iPhone makes a $99 call
Apple slashed the entry price for an iPhone in half and lowered some laptops by $300 Monday, the company's first dramatic price cuts since...
The Associated Press
SAN FRANCISCO — Apple slashed the entry price for an iPhone in half and lowered some laptops by $300 Monday, the company's first dramatic price cuts since the recession began a year and a half ago.
With co-founder and CEO Steve Jobs absent until his medical leave is over at the end of June, Apple's biggest unveiling at its annual conference for software developers was a new model of the iPhone, the 3G S.
It looks the same but sports a faster processor, longer battery life, an internal compass, a video camera and a photo camera with better resolution and auto-focus.
A 16-gigabyte version of the 3G S will cost $199 and a 32-gigabyte version will be $299.
The 8-gigabyte iPhone 3G, which came out last year, now costs $99, instead of $199. When the iPhone debuted two years ago, eager Apple fans had to shell out $499 for a 4-gigabyte version and $599 for 8 gigs.
Apple is known for ending events with a last-minute surprise, leading to some anticipation that Jobs might make a cameo in Monday's two-hour presentation.
But he did not take the stage, and Apple's top marketing executive, Philip Schiller, exited without uttering the company's signature line that there would be "one more thing."
The latest iPhones go on sale June 19, just as two-year contracts for the buyers of the original models are expiring and Apple faces tougher competition from the likes of Research in Motion and Palm. On Saturday Palm came out with a well-regarded iPhone rival, the $200 Pre.
Industry analyst Michael Gartenberg, with the Interpret market-research firm, said the new iPhone pricing breaks through an important barrier for consumers. It will likely cause other smartphone makers to offer something similar, he said.
"Every $100 you move down in consumer electronics brings in a lot more customers," he said. "Ninety-nine dollars is a psychological price point, so that's a real barrier to move through. It becomes something people can afford — it becomes an affordable luxury."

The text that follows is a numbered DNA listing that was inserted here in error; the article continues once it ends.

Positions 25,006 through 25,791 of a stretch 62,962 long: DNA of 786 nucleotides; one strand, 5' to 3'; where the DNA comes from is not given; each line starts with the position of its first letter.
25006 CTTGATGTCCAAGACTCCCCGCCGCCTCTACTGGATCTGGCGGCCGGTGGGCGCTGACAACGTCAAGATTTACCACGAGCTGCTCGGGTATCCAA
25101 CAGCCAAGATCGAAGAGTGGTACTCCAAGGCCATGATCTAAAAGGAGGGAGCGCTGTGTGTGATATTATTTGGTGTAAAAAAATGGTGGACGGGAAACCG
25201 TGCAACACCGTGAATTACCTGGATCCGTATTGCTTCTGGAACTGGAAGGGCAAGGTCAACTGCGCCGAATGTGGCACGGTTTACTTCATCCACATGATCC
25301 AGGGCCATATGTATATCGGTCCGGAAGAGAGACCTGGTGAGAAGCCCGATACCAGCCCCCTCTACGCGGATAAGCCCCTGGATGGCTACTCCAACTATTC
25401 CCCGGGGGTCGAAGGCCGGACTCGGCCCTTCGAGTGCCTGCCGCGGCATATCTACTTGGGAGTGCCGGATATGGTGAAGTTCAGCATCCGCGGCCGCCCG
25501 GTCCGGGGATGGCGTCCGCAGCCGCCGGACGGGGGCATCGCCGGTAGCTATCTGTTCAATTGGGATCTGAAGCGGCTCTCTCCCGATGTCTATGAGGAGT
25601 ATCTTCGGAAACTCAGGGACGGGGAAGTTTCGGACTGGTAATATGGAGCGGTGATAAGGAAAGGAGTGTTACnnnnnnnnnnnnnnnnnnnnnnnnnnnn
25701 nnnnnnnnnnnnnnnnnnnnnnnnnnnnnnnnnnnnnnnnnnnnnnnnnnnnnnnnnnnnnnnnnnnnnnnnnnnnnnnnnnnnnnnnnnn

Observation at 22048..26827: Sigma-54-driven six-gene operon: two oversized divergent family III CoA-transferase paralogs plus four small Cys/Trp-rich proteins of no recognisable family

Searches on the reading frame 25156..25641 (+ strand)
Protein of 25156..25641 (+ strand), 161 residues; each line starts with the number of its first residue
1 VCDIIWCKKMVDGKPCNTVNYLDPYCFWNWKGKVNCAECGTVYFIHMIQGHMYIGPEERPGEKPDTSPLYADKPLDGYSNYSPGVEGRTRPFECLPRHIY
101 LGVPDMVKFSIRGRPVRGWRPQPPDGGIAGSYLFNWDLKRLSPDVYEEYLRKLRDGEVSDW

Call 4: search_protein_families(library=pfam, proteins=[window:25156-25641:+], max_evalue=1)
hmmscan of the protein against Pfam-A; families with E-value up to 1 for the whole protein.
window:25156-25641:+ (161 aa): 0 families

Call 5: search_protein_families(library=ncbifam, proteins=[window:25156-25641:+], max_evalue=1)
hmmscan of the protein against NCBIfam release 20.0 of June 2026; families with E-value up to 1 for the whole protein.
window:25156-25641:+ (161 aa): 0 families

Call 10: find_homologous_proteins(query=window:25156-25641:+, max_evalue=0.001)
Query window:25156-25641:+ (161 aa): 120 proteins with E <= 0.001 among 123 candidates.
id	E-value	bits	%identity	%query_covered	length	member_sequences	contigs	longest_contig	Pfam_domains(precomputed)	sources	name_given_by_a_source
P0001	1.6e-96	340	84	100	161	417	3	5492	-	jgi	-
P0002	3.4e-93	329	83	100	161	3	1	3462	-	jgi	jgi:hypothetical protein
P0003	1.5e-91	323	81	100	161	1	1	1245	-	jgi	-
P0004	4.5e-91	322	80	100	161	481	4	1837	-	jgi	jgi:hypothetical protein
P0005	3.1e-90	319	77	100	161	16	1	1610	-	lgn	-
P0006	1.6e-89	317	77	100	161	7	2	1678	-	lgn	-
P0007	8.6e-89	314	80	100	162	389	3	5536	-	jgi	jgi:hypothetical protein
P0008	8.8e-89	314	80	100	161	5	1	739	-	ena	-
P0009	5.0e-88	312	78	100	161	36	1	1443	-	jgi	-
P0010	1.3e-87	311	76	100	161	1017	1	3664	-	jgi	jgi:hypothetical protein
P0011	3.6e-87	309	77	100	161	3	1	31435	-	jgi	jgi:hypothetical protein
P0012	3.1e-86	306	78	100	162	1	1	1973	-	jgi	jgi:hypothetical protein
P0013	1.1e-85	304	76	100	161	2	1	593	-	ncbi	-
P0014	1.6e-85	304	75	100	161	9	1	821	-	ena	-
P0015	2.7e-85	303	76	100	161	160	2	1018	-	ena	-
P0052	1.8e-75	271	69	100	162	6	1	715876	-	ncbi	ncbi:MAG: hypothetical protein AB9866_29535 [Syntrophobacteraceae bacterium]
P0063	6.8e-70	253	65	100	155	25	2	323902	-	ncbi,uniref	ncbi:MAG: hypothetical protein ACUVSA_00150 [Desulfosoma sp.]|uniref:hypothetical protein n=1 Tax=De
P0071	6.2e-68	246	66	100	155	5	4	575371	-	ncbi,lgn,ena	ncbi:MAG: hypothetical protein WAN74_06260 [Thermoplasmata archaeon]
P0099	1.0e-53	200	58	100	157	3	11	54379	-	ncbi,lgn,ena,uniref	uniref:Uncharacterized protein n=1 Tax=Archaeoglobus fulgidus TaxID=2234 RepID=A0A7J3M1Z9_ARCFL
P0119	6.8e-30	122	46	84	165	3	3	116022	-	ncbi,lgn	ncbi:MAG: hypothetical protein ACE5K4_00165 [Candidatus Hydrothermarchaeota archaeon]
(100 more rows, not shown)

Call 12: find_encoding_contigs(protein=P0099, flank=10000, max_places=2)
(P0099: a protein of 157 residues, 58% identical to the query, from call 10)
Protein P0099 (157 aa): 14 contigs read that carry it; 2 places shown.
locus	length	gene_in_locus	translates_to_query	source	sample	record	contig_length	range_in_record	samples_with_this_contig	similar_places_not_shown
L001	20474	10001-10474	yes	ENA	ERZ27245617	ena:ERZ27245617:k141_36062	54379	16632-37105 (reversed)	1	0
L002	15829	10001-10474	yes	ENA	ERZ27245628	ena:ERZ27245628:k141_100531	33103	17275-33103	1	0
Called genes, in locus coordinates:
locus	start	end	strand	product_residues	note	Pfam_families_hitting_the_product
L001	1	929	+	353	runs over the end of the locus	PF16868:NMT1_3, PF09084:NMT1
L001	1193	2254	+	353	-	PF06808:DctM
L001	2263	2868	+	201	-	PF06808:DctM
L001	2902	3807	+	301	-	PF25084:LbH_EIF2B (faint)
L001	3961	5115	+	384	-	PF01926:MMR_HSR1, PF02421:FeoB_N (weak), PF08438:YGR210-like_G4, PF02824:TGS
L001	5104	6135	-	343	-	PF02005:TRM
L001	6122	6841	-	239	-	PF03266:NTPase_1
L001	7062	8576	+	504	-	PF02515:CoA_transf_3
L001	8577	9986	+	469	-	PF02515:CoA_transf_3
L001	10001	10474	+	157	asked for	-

Shares of Cupertino, Calif.-based Apple slipped 82 cents to close at $143.85.
But Apple saw its share-price estimate and earnings forecast increased by Goldman Sachs Group on Monday on expectation that lower prices of iPhone and MacBook will spur sales.
The brokerage boosted the price target to $145 from $130 while raising the 2009 earnings estimate to $5.31 a share from $5.25, Bloomberg News reported.
Among other upgrades, the new iPhone software will let people download movies and TV shows using the device's cellular connection.
It will let users send photos and videos the same way they send text messages, bringing the iPhone in line with other smartphones. (AT&T won't offer this feature until late in the summer.) And the new software will let parents limit the kinds of applications kids can download.
Apple had already announced other new features in the new software — such as the ability to cut, copy and paste text — and the ability for "tethering," which means using the iPhone to connect a computer to the Internet.
Twenty-two wireless carriers will enable tethering. AT&T says it will also have tethering some time in the future.
For its MacBook line, Apple showed off new laptops that boast longer battery life and faster processors.
The company rolled out a new 13-inch MacBook Pro that starts at $1,200, or $100 lower than an existing similar notebook, and a 15-inch MacBook Pro that starts at $1,700, $300 less than the current model. Apple also is trying to steal share in the computer market by enhancing its Mac operating system. The next version, Snow Leopard, comes out in September, before Microsoft's next edition of Windows hits PCs Oct. 22.
Among Snow Leopard's improvements is built-in support for Microsoft's Exchange Server software, so Apple programs for e-mail, calendars and contacts could become more useful in corporate settings.
One thing looming over Apple is the growing popularity of cheaper, stripped-down laptops sometimes called "netbooks."
They are one of the few segments of the overall PC business that has been growing in the recession, while Apple's Mac revenue dropped 16 percent in the most recent quarter.
Jobs has said Apple doesn't know how to build a sub-$500 computer "that's not a piece of junk."
Copyright © 2009 The Seattle Times Company
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